Critics’ Picks

Tammy Rae Carland, Live From Somewhere, 2013, video projection, color, sound, 7 minutes 15 seconds.


“Pratfall Tramps”

Atlanta Contemporary
535 Means Street NW
February 6–April 11, 2015

The late comedian Gilda Radner once referred to life as the “delicious ambiguity.” Such inexactness and Radner’s legacy of laughs act as a benevolent guiding spirit for “Pratfall Tramps,” an exhibition curated by Rachel Reese that features the work of four female artists who uncover the nuances of comedic tropes. From the embarrassment of a joke that bombs, to the elasticity of the vaudevillian romp, to the gestures of a late-night host, this show elucidates the literary qualities of jokes. Jamie Isenstein’s looping video Infinite Disco Soft-Shoe, 2002–2004, features the artist in a top hat and tails, cane in hand, matching the jerky dance moves of an animatronic skeleton, while offscreen a piano plays a rickety version of the Bee Gees’ Staying Alive. Funny, sure, but rather than simply going for the gag, the artists here unpack the gag in a kind of semiotics of the ha-ha.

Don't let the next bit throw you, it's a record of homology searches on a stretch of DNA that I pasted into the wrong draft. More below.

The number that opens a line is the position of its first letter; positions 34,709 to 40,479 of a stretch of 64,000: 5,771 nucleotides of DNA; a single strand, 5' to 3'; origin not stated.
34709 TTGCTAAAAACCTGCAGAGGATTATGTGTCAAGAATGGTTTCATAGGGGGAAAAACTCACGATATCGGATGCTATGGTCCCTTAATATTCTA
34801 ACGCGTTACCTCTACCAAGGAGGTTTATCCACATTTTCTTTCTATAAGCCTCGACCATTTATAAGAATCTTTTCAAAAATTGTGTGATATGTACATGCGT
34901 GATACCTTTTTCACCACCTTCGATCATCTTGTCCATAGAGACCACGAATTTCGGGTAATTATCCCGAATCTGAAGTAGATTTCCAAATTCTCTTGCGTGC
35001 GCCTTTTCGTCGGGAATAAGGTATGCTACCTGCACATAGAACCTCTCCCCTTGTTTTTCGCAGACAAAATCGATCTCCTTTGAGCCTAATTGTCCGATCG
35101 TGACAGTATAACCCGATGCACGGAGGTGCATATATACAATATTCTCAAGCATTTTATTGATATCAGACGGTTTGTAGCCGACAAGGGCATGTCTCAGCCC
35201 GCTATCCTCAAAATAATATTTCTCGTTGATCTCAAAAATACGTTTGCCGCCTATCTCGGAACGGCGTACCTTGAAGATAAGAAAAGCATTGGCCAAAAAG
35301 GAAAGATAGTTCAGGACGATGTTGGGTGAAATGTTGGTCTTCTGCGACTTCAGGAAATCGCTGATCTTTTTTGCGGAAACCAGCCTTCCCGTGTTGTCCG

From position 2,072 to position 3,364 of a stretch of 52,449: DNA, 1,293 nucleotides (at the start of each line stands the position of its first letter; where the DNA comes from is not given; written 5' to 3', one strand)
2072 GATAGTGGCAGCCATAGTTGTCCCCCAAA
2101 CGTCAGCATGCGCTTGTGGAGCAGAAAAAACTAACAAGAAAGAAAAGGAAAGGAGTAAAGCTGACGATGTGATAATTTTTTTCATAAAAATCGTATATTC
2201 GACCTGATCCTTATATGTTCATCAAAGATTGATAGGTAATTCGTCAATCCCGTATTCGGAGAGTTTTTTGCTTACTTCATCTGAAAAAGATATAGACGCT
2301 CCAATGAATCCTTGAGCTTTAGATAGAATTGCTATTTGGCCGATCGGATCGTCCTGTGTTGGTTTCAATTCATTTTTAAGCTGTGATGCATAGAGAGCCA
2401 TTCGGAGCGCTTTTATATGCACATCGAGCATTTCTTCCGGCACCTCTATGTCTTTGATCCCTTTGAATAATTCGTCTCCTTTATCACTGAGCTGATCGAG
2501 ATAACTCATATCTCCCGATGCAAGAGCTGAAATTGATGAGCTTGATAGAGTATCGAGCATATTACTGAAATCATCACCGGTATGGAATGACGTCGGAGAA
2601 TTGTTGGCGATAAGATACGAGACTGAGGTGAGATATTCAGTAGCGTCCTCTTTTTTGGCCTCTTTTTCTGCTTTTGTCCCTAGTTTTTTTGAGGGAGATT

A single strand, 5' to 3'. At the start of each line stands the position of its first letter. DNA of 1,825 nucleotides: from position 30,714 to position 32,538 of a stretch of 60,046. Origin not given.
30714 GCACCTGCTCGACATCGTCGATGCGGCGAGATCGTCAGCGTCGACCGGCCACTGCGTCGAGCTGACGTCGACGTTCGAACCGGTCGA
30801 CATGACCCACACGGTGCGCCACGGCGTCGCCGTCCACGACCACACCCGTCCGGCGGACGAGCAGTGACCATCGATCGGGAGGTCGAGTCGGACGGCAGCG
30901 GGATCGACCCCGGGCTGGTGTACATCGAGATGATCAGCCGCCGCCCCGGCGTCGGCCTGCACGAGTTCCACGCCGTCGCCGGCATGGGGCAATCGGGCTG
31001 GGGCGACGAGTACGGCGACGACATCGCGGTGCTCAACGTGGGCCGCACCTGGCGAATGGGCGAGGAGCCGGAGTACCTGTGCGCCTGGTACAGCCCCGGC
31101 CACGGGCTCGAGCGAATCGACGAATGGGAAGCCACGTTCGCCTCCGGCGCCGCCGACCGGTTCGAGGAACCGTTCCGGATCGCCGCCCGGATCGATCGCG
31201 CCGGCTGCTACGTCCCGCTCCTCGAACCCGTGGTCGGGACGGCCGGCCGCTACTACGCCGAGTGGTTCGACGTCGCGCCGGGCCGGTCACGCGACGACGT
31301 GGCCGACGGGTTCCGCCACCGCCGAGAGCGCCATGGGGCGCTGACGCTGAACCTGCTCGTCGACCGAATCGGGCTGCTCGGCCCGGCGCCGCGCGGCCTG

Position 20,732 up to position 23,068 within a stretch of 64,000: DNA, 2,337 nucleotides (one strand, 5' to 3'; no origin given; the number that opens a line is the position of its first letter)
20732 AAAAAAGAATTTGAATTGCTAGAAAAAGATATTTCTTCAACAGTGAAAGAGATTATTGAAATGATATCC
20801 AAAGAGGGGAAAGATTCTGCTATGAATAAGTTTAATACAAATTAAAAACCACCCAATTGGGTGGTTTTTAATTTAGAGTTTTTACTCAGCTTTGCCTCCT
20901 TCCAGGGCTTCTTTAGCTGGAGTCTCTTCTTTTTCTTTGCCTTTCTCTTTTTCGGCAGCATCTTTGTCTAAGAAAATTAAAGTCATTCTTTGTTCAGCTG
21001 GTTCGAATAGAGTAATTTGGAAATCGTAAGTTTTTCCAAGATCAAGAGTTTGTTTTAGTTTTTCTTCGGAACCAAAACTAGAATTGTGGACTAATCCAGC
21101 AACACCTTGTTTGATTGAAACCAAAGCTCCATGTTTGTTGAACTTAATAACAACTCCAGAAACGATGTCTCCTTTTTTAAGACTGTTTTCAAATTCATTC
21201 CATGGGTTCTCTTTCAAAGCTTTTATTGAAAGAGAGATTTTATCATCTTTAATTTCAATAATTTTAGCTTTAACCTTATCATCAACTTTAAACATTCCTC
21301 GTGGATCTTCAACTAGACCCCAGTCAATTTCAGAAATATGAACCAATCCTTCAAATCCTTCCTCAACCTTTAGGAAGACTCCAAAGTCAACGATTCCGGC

The signifiers of stand-up, such as a microphone, a red-brick wall, and a spotlight, are prevalent across several works. For instance, another looping video, Tammy Rae Carland’s Live from Somewhere, 2013, riffs on the prolonged opening sequence of Gilda Radner’s 1979 one-woman show, where a spotlight scanned a red-velvet curtain looking for the star until she finally emerged. Carland’s spotlight searches forever, though, heightening the relationship between the anxiety of the performer and the anticipation of the audience. Also running concurrently in a programming space is the Gilda Radner Research and Translation Center, a didactic reading room of all things Radner. While the humorous nature of life might remain ambiguous, her influence on the female artists featured in this smartly conceived exhibition certainly is not.